Marisue Schuiling & Lily Crane
World Languages Department Co-Chairs
The World Language classes enable students to acquire proficiency and knowledge in a language and culture other than their own. Students who study a world language are introduced to other perspectives, products, cultures and practices via the language they are studying. Students learn pronunciation, accent, structures and vocabulary in order to communicate; they are expected to put their skills together to comprehend authentic materials and to speak, read and write in both formal and informal situations.
World Language courses in Chinese, French, Spanish and American Sign Language (ASL) offer a series of theme-based units to provide opportunities to enhance their global awareness, attain language proficiency and make informed cultural comparisons. Most colleges require 2-4 years of the same language, with more selective schools requiring a full four years. Please note that many colleges still do not accept ASL to meet this requirement.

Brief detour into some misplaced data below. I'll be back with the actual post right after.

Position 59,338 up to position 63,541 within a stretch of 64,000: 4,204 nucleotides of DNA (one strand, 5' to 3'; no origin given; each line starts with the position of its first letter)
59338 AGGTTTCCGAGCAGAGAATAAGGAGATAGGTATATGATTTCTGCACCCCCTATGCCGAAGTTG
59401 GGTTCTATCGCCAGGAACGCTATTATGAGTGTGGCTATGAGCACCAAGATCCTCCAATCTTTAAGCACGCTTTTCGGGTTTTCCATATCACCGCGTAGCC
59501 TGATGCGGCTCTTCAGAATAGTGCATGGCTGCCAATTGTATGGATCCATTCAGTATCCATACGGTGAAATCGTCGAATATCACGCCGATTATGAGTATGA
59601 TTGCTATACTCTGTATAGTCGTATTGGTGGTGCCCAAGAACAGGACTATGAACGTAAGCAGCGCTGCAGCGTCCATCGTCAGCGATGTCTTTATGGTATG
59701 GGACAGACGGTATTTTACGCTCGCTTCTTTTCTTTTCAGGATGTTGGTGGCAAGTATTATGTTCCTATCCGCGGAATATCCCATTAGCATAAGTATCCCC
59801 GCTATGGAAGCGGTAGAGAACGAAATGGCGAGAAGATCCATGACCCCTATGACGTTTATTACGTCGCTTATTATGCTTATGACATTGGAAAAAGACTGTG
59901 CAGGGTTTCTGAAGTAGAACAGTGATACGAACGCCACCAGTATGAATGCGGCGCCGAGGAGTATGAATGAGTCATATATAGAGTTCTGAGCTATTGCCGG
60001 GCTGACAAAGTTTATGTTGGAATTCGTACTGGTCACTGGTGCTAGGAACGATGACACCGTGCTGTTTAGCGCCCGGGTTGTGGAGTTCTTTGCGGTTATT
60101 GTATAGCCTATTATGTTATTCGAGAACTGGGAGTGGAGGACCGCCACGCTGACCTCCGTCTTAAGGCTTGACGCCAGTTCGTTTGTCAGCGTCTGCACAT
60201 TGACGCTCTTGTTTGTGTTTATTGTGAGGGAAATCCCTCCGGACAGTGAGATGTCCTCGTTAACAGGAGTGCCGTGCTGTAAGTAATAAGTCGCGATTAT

The Maine Guiding Principle A Clear and Effective Communicator requires that graduates must “demonstrate organized and purposeful communication in English and at least one other language.” By design, a student who successfully completes a second-year course in one Modern Language (for example: ASL II, Chinese II, French II, Spanish II) will have achieved the diploma standard, and all students are encouraged to pursue this pathway toward proficiency.